Overall, the West has been drier than wet for over two decades, and many regions are still feeling the effects. Northern Rocky Mountains and parts of Washington state are likely to experience extended drought through the spring, while areas of extreme to exceptional drought may persist in parts of the southern High Plains.

Oregon’s state of emergency has warned of water shortages and high risk of wildfires in the central part of the state, with some areas of central Utah, southeastern Colorado and eastern New Mexico still open. Coping with extreme drought.

Ranchers in dry states are already planning for another dry year, and some residents are still reeling from the historic wildfire season.

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John Gottschalk, director of operational forecasting at NOAA’s Center for Climate Prediction, said the start of the fire season in the southwestern United States is likely to be delayed.

“But that doesn’t mean it couldn’t be a very strong season.”

Gottschalk said warmer than average temperatures are expected from New Mexico, Oklahoma and Texas to the Gulf Coast and East Coast, as well as Hawaii and northern Alaska. Colder-than-normal temperatures are likely in North Dakota, South Dakota, Nebraska, Minnesota, and the Great Basin region, he said.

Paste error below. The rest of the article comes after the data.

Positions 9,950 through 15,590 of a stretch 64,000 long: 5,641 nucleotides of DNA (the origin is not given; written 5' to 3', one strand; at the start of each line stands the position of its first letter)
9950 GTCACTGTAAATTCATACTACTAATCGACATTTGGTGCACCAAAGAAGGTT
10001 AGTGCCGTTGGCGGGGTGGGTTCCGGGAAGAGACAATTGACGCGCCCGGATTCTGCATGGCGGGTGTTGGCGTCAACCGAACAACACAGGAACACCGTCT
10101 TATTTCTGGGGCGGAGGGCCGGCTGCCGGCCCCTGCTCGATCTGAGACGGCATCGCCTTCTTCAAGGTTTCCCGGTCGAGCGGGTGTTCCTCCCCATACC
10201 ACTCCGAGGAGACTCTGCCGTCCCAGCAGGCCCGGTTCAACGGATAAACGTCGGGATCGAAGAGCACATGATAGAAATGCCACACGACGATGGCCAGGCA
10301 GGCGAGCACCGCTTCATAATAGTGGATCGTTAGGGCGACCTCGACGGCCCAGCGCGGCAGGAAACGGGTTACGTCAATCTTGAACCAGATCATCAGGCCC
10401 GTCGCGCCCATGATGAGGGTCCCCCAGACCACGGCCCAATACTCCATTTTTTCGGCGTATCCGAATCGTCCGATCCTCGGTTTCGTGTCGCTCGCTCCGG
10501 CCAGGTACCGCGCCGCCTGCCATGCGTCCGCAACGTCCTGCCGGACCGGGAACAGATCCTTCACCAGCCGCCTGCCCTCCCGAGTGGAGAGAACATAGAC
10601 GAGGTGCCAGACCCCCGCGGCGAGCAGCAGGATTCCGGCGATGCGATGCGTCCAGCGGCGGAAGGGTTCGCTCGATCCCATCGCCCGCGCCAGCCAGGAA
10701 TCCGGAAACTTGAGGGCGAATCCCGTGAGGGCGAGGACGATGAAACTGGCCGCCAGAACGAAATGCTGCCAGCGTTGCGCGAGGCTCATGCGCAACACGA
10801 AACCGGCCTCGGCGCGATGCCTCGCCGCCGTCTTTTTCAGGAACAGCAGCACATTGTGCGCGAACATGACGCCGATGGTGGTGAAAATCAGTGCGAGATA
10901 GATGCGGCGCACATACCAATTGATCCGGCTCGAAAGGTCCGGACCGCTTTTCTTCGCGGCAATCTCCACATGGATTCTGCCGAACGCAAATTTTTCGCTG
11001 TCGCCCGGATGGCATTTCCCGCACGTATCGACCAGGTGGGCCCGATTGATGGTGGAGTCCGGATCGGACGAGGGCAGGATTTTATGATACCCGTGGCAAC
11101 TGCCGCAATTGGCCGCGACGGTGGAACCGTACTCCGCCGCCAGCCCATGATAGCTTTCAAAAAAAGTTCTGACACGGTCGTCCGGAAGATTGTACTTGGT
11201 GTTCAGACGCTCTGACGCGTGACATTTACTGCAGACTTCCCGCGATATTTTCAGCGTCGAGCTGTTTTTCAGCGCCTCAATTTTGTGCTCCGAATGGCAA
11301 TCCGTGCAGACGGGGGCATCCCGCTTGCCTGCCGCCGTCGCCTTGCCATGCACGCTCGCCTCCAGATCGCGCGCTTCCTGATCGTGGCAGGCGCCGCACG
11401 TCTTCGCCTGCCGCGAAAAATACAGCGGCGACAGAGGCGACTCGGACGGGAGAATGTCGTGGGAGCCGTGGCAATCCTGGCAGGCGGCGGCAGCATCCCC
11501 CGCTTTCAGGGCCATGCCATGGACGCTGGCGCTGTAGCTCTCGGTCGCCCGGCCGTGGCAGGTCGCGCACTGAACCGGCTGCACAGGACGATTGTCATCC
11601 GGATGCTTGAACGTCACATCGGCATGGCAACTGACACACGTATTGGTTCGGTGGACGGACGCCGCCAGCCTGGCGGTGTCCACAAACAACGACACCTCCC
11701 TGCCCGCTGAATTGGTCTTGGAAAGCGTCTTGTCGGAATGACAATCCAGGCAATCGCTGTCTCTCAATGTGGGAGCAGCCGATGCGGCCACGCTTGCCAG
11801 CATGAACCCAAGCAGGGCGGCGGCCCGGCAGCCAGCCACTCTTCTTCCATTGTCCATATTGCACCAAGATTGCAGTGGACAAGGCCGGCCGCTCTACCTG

A true standout this winter is the Great Basin, which stretches from the Sierra Nevada to the Wasatch Mountains of Utah. This season we have recorded more snow than the previous two seasons combined. This is notable given that in the past decade, he was the only two years in which snow cover was above the median, in 2017 and his 2019.

“The Lower Colorado Basin is well above all kinds of averages and normals,” says Miller, but not in other western basins.

Tony Caligiuri, president of the conservation group Colorado Open Lands, said all the recent rainfall should not derail the work of recharging groundwater supplies.


“The problem or hazard of these temporary rainy season events is that they can reduce the urgency of addressing long-term issues of water use and water conservation,” he said.

The group is conducting experiments in the San Luis Valley of southern Colorado, the headwaters of the Rio Grande River. One of North America’s longest rivers, the Rio Grande and its reservoirs are struggling due to little snow cover, prolonged drought, and constant demand. Water dried up in Albuquerque during the summer and managers had no extra water to make up for the current.

Colorado Open Lands reached an agreement with the farmer to clear his land and stop irrigating about 1,000 acres. Caligiuri said the idea was to remove a large straw from the aquifer, which would allow the savings to keep other farms in the district facing the threat of having to close the wells. lose.

“We’ve seen places like the San Luis Valley where years of good years and a year of drought can erase a decade’s worth of progress when it comes to rainfall and snowfall,” he said. said. “So you can’t stick your head in the sand just because you’ve had a wet year.”